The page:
Can somebody create a poll to take the pulse of the members regarding their opinion whether resealing and seal-counterfeiting are unethical and deceptive practices; whether disclosed or not disclosed? Thank you.
 
 
Title: Re: Rewrapped Pandas
Post by: saso12 on August 17, 2010, 11:53:38 AM

I also buught from this seller some China coins in past...everthing as described. I also bought sheet 2007 sealed(afthermarkt) and 2009 sealed Panda issue also.

I was aware that coins are NOT mint sealed, but afthermarkt.(and also that is FACT that China mint dd not produce sealed coins afther 2006...)


But I see problem with that 1984 Panda sealing....I saw that ebaylisting befor but OMG I realy did not know that sealing is wrong (If I was attend to buy I would check, recheck and check again if everything is as it should be :) ).

That is realy one big MINUS for seeler. But it can also be that this is stock foto and ppl who buy get ORIGINAL sealed coin......or maybe not.


I will get my China Panda Gold and Silver cataloque soon and I hope I will find there some more infos also about packaking of china coins
Title: Re: Rewrapped Pandas
Post by: badon on August 17, 2010, 11:58:06 AM
Can somebody create a poll to take the pulse of the members regarding their opinion whether resealing and seal-counterfeiting are unethical and deceptive practices; whether disclosed or not disclosed?

If it's phrased that way, I can't see how anyone would vote favorably for resealing. Either way, I don't think anything that is NOT a genuine mint product but is a DUPLICATE of a genuine mint product, should be allowed to survive on the market. It doesn't matter what it is, or how it was made.
Title: Re: Rewrapped Pandas
Post by: pecus on August 17, 2010, 12:07:11 PM
Qwasty has got it right.  I hope this dealer changes his ways (though how will anyone know for sure?).

On the point about sealing machines.  Does anyone know how easy they are to get and does anyone know or suspect that such machines have been in use for some time, unknown to most of us?

Pecus
Title: Re: Rewrapped Pandas
Post by: badon on August 17, 2010, 12:15:09 PM
I know that coins have been getting resealed at least since 2004, but probably much longer than that. The first good resealed coins I've seen were on the market not much later. It's so easy to do this kind of resealing that, for a dealer that makes an extra $15 per coin on hundreds or thousands of coins per year, it would be affordable to commission a custom-made sealing machine. Such a machine, if modified from existing machines, would probably cost a few hundred to as much as $1000 dollars at most, if made in America. It would be even cheaper to make in China, and probably already available for sale, with no need for custom manufacturing.

I'm just doing some guessing, so I could be somewhat inaccurate, but I do have manufacturing experience, and I have dealt with sealing machines too, so I think my guesses are a good starting point.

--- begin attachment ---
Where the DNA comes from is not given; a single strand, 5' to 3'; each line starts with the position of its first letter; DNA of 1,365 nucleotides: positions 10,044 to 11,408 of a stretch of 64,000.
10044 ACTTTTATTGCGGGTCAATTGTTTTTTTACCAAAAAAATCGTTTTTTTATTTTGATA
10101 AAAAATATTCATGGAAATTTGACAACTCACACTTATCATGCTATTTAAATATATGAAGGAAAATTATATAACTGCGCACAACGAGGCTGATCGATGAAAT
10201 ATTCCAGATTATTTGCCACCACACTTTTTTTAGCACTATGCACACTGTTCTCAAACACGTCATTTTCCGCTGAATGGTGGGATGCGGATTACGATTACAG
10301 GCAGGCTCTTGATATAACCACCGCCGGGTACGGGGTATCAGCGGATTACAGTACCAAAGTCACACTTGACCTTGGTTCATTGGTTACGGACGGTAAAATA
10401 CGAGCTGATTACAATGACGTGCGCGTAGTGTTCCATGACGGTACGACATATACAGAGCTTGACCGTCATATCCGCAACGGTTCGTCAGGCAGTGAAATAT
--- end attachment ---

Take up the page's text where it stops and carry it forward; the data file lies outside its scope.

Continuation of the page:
My solution is to go with graded and authenticated coins, and throw the worthless packaging in the trash.
Title: Re: Rewrapped Pandas
Post by: elaine 1970 on August 17, 2010, 12:19:42 PM
in recent years.  dealers always send coins for slab.  therefore.  it is easier for unsealed coins to do that purpose.  those lower condition coins then sell it back to customers.  now.  if we buy from them for brand new bullion coins.  we are not sure those were never been sent for slab.  and we can not get ms-70 as we can have before.  that is why double sealed is very important.
in u.s. we can buy directly from the u.s. mint.  therefore.  we got all the advantage.
Title: Re: Rewrapped Pandas
Post by: badon on August 17, 2010, 12:24:08 PM
Elaine, they just reseal the coins and sell them back on the market if they don't get a high grade. I've heard it enough times from enough different people that seeing an actual example posted here does not surprise me. That's why I NEVER collect original sealed coins, only high quality slabbed coins. If you collect original double sealed coins, you have THREE problems:

#1 the coin seal is fake
#2 the coin is low quality
#3 the coin might be fake, and you can't see through the seal to be sure

Why bother with crap coins? Just get the high quality, genuine, coins from NGC or PCGS.
Title: Re: Rewrapped Pandas
Post by: pecus on August 17, 2010, 12:42:13 PM
Qwasty:

Do your comments apply to all panda, lunar and unicorn coins, whatever the size, or just to 1 oz pandas?
Title: Re: Rewrapped Pandas
Post by: badon on August 17, 2010, 12:55:08 PM
All of them. The large size coins I think are especially important to only buy authenticated and graded. The reasons are:

#1 Frequently mishandled. If it bumps something, it leaves small, but deep damage that lowers the value a LOT.
#2 Fakes, fakes, fakes. They're everywhere.
#3 Big coins are expensive. One fake, and you lose a lot of money.

Good fakes of unicorns have been showing up lately. Good fakes of pandas have always been around. Lunar coins are also often low grade, so they really need to be graded to be sure you're not overpaying for a dinged up coin. I haven't seen a lot of lunar fakes, but they're out there.